I have heard and held a variety of opinions over the years on the issue of accessibility in the arts.
Blasting Away My Audience with Loud, Ugly Music
When I started out in music school I was proud if a listener walked out on a performance of my work, unable to understand or enjoy it. All the more space for those that did (e.g. me and the few other people on the planet who had a context to understand the piece). This was fine for a year or two, but the more I listened and the more I wrote, the less excited I became about driving away my audience. It wasn’t that I wanted my music to be any less complex, or to be any prettier. But I did want a wider audience, and in order to get one I had to try harder to provide a context for those who lacked one.
Looking for Increased Accessibility in my Music
By the time I left music school I was writing some of my most raucous sounding work, but it was definitely more accessible. By integrating more recognizable forms, working harder on titles that reflected something in the music, and shifting my construction of rhythm and pitch into areas that showed awareness of the outside world, people stopped walking out. The result wasn’t a reduction in complexity or a dumbing down of concept, but an increase in layered meaning (more on that in a bit).
Outside a New Medium Looking For a Context
For the last ten years or so my artistic focus has been on the visual arts. When I started the switch to visual my artistic medium was new, but my conceptual approach was already well developed. I still wanted that higher degree of accessibility, but to provide it in the new medium I would need a broader understanding of the visual contexts viewers bring to a work. Thus began an intensive self-driven course in the artwork of others.
One venue for this self study was museums. I spent a lot of time in them, looking at everything I could. Very quickly I ran back into this accessibility issue, but this time it was as the outsider looking in. I shortly grew tired of taking my time to look at work that cared nothing about me. Even as I learned more and more, I unsurprisingly continued to find works that presumed a context I didn’t have. But here I was, a knowledgable and interested person trying to get something from the work, and kept finding pieces that provided nothing.
By layered meaning I intend to describe a set of meanings that provide something of interest to viewers/listeners with a variety of backgrounds. These viewers range from the interested novice (someone willing to spend a few seconds looking at my work), all the way up to seasoned artists or critics who bring a lifetime of art historical context with them when they consider what I’ve made. I want each of these two, and everyone in between, to take something away from the piece: an idea, a suggestion, and/or a question. Perhaps more importantly, I want my work to invite those with less context to engage with the work and learn more about it. In other words, I want their efforts to be rewarded, not repelled.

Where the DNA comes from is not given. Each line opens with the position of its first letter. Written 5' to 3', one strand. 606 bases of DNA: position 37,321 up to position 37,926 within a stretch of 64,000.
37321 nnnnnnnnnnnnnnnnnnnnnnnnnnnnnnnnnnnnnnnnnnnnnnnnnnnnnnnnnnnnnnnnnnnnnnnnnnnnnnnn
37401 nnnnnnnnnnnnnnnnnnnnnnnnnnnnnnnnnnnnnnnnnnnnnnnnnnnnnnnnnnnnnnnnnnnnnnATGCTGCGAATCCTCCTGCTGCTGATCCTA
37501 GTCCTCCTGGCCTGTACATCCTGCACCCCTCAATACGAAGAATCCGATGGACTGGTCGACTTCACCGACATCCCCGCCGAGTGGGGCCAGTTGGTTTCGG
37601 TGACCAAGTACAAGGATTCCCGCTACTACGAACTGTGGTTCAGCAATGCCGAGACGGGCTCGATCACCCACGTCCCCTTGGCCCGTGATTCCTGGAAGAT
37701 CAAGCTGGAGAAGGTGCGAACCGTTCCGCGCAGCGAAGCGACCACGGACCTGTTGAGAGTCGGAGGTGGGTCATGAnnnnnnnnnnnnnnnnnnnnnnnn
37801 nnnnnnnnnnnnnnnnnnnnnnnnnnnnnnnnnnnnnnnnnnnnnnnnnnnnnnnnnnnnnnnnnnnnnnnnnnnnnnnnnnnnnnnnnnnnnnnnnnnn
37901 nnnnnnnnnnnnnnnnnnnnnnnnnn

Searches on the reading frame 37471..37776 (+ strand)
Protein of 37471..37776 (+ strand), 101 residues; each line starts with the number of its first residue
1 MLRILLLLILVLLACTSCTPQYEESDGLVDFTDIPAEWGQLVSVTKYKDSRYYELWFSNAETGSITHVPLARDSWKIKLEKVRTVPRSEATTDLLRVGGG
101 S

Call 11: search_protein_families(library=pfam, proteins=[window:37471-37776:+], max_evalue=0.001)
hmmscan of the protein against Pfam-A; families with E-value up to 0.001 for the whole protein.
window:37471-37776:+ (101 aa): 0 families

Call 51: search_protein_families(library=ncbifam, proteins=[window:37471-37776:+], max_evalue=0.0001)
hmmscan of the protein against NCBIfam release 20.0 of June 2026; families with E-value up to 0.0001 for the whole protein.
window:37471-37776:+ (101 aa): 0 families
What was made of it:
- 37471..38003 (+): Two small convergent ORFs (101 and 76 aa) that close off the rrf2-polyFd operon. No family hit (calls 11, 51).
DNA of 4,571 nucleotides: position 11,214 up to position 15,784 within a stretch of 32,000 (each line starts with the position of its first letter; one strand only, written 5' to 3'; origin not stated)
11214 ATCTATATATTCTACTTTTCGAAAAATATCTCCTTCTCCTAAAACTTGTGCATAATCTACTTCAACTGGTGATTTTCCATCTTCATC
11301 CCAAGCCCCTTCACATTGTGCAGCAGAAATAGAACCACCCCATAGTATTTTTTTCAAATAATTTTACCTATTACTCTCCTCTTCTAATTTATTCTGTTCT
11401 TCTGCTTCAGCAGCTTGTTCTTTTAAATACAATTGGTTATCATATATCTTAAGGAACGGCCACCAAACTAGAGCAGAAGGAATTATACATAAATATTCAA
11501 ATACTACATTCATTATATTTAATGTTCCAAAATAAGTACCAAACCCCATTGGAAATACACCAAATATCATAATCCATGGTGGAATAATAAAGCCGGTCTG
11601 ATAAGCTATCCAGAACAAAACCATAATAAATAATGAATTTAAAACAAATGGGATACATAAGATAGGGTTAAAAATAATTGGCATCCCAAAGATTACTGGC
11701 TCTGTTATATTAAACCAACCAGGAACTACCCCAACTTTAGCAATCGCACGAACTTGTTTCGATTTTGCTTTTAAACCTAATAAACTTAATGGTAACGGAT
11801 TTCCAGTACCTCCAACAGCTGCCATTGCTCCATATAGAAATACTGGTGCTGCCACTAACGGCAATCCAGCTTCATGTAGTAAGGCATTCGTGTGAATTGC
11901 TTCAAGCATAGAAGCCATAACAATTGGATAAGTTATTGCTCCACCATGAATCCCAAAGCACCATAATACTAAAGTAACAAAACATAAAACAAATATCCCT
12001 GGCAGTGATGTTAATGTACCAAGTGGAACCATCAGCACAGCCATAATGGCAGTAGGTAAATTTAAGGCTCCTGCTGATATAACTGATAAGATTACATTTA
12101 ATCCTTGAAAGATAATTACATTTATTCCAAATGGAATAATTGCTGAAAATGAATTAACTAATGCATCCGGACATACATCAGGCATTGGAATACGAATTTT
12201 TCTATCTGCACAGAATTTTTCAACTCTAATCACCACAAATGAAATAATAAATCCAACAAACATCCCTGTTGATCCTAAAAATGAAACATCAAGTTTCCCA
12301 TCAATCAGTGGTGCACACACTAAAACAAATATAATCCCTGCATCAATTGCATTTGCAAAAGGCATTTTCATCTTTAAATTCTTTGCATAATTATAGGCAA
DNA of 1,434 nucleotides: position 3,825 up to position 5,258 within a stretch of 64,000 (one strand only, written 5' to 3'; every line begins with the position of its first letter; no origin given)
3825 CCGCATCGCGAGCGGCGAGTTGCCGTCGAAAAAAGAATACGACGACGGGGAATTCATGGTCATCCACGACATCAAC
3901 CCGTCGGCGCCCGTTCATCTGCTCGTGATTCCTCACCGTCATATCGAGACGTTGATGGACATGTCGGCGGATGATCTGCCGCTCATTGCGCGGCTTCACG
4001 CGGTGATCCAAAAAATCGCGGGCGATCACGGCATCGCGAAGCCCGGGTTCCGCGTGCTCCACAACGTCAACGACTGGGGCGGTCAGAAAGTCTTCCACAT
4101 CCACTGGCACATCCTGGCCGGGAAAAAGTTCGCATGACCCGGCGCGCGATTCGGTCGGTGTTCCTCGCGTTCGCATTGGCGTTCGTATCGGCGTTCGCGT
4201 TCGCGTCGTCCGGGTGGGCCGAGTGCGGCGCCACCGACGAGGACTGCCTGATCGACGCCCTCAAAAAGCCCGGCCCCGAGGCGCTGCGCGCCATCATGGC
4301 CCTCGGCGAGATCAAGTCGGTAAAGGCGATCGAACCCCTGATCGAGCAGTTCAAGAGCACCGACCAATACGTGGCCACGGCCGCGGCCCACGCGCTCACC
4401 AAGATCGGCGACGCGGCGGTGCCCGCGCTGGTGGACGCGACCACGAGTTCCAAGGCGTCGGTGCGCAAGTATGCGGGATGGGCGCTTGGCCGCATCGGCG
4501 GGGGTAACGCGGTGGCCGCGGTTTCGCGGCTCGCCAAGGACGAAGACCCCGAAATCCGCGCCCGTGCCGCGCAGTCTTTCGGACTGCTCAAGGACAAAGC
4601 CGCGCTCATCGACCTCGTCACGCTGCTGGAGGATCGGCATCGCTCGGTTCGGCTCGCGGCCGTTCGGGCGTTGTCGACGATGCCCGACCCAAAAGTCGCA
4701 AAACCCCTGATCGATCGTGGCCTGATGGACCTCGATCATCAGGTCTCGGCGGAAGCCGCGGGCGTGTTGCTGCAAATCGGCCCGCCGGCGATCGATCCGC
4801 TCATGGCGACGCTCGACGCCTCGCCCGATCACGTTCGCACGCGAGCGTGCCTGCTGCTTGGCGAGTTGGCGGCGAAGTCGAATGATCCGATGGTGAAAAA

Layered Meanings in Speed of Reality
A good example of my focus on this is a recent piece titled Speed of Reality. This work, which explores issues of speed, editing, and sound in reality TV, is composed to provide something for each of these viewers.
For those without a developed art understanding, the piece presents a portrayal of a visual medium many are familiar with—reality TV. If your only context is having watched a reality TV show, you will hopefully walk away from this piece thinking about how what you watch is a constructed presentation with particular intentions. If you spend a bit more time watching the work, you can understand more about the mechanics of that construction, and perhaps how it relates to intention. In other words, the piece invites you to consider it further.
For those with a sophisticated art historical understanding, the piece tries to provide all of the above and more. They might also think about the new ways reality TV is mediating reality, or how the structure of the program alters the meaning of the content. Maybe they would even tie it into ideas of mine regarding how memory is formed in the face of fast-paced cuts, ideas that grew out of my reading of Paul Virilio. A viewer with a complex background in new media would hopefully take away that I’m interested in how algorithmic the editing of these shows has become.
As the artist I can’t begin to predict all of what the viewer might see in my work. But by bringing intention to the concept, and by working to address those with a variety of backgrounds, I hope to engage my audience in a way that leaves them thinking about rather than (solely) cursing what they’ve seen or heard.